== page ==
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The effect of learning Greek historical orthography on the visual and perceptual abilities of the children
Annals of General Psychiatry volume 5, Article number: S152 (2006)
The results of an ongoing pilot study concerning learning effects of Greek historical orthography on the psychoeducational abilities of children are presented.
Materials and methods
These effects were studied on two groups of children (25 children each one) of the first three grades of the elementary school. The two groups were comparable as regards demographic, educational, social characteristics and extra curricular activities, but were differentiated as concerns the additional learning of the Greek historical orthography. The children were assessed by experienced psychologists through two valid tests standardized in the Greek population: the WISC-III intelligence scale, and the "Athina test", a psychoeducational scale. Both groups were assessed during the same period and the retest was administered 12 months later. The performance of both groups was studied through the use of statistical methods (T-test, Paired T-test, as well as non parametric tests).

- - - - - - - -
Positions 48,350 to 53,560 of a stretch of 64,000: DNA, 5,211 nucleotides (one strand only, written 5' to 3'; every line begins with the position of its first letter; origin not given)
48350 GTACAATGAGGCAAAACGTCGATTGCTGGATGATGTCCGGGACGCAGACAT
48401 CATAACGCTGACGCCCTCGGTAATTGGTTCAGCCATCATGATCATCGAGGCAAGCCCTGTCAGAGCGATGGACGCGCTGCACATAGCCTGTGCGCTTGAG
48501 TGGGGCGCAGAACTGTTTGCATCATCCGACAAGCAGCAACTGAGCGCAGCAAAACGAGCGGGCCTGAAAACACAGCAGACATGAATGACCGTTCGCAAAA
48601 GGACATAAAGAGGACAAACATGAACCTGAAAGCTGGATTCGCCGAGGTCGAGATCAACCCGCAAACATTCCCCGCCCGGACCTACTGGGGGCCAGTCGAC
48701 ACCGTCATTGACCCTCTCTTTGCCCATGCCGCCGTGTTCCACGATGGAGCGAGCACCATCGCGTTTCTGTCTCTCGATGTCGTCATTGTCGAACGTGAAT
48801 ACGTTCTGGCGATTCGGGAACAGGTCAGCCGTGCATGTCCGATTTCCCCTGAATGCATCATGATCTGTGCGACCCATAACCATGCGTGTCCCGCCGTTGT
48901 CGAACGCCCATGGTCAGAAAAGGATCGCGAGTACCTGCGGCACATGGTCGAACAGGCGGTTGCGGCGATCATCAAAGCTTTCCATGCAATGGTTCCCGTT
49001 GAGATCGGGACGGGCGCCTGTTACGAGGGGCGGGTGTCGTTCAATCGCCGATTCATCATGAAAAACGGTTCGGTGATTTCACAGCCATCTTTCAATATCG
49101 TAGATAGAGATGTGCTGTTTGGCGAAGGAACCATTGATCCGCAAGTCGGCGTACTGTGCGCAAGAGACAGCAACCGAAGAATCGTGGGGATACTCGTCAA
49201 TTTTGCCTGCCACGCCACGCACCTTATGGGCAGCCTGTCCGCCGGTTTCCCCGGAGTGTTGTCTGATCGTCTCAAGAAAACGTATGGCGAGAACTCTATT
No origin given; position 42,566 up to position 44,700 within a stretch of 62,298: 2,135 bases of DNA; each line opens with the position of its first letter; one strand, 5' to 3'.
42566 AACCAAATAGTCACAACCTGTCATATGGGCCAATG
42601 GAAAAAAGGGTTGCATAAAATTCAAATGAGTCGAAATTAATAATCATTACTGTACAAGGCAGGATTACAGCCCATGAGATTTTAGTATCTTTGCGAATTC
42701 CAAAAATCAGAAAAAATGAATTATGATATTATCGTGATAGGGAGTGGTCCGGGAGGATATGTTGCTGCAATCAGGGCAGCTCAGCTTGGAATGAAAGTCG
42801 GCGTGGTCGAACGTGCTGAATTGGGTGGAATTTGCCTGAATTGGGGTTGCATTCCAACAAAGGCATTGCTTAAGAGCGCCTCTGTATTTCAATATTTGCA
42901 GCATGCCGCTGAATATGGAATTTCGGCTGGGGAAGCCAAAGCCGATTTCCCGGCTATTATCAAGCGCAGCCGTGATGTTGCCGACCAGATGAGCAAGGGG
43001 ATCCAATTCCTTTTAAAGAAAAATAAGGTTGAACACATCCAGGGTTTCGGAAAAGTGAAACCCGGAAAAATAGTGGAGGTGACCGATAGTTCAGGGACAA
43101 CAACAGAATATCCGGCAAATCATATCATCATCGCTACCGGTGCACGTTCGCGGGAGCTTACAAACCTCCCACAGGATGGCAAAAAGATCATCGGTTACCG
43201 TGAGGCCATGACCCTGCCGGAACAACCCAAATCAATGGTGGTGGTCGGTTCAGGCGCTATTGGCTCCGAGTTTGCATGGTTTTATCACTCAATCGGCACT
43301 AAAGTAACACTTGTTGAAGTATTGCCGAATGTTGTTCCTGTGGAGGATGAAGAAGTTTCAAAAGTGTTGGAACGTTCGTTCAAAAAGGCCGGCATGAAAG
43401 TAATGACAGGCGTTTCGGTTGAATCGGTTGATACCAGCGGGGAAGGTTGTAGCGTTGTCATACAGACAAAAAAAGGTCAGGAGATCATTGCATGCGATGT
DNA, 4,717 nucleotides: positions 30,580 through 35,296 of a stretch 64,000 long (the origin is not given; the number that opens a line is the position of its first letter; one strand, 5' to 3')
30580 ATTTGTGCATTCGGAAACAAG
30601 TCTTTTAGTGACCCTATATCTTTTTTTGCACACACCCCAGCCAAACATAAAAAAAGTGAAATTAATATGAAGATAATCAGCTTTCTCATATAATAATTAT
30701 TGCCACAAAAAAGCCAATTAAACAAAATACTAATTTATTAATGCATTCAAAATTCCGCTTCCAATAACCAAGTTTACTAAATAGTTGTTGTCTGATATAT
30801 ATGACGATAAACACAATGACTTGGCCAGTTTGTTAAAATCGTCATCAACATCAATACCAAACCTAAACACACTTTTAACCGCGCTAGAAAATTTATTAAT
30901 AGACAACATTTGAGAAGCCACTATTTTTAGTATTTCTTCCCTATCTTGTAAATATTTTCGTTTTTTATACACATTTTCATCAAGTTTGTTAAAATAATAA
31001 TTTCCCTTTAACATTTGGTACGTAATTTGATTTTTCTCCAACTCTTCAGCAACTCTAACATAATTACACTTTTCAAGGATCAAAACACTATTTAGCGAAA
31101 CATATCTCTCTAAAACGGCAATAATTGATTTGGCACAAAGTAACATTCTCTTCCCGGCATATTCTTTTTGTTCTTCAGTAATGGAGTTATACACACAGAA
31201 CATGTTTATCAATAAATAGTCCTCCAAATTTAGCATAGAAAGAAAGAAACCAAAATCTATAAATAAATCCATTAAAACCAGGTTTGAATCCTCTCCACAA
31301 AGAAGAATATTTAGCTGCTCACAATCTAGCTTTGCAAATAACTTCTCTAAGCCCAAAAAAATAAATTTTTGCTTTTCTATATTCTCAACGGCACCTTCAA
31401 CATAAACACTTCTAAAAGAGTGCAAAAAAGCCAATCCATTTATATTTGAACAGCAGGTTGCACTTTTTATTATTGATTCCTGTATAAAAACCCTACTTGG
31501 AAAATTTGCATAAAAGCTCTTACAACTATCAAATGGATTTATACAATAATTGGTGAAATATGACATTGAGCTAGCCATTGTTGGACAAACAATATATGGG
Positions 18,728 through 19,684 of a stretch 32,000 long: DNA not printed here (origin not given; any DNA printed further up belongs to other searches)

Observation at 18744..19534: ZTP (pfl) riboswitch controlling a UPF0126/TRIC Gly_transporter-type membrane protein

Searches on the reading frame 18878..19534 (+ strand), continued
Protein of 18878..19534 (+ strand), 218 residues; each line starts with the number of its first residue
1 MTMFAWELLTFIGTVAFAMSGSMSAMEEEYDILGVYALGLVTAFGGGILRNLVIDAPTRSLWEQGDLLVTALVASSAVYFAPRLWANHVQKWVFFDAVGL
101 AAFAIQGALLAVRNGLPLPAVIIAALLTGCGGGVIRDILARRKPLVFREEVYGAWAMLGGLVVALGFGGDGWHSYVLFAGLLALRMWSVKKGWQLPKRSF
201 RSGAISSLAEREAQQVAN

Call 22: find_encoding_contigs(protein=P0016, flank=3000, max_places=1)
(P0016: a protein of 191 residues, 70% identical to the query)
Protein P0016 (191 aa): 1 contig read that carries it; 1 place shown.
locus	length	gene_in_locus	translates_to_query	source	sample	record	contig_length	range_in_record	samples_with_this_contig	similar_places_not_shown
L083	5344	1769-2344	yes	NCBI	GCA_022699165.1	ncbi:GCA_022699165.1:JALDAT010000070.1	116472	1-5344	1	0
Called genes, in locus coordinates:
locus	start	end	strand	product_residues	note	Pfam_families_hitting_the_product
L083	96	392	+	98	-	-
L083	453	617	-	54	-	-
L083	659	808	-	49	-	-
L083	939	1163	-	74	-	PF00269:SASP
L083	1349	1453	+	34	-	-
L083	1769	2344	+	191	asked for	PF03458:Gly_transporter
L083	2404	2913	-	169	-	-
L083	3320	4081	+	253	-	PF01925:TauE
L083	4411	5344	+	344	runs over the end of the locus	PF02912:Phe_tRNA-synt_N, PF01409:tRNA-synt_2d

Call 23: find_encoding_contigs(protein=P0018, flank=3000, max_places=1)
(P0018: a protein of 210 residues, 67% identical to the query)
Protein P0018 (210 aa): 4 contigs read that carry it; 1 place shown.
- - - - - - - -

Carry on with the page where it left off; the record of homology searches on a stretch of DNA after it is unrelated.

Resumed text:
The Greek historical orthography group indicates statistically significant differences in the following subscales of the "Athina test": copy of figures, distinction of graphics; and an important increase on the subscales: memory of figures and memory of pictures. As concerns the WISC-III, a statistically significant difference was observed on the object assembly subscale. The above subscales involve mainly visual and perceptual factors and functions.
The findings appear to provide a strong indication that learning of Greek historical orthography promotes the level and the degree of the child development in some important aspects of the cognitive development, such as the visual and perceptual factors and functions.
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Cite this article
Vekiari, D., Tsegos, I. & Papadakis, T. The effect of learning Greek historical orthography on the visual and perceptual abilities of the children. Ann Gen Psychiatry 5, S152 (2006). https://doi.org/10.1186/1744-859X-5-S1-S152
- Pilot Study
- Statistical Method
- Elementary School
- Child Development
- Cognitive Development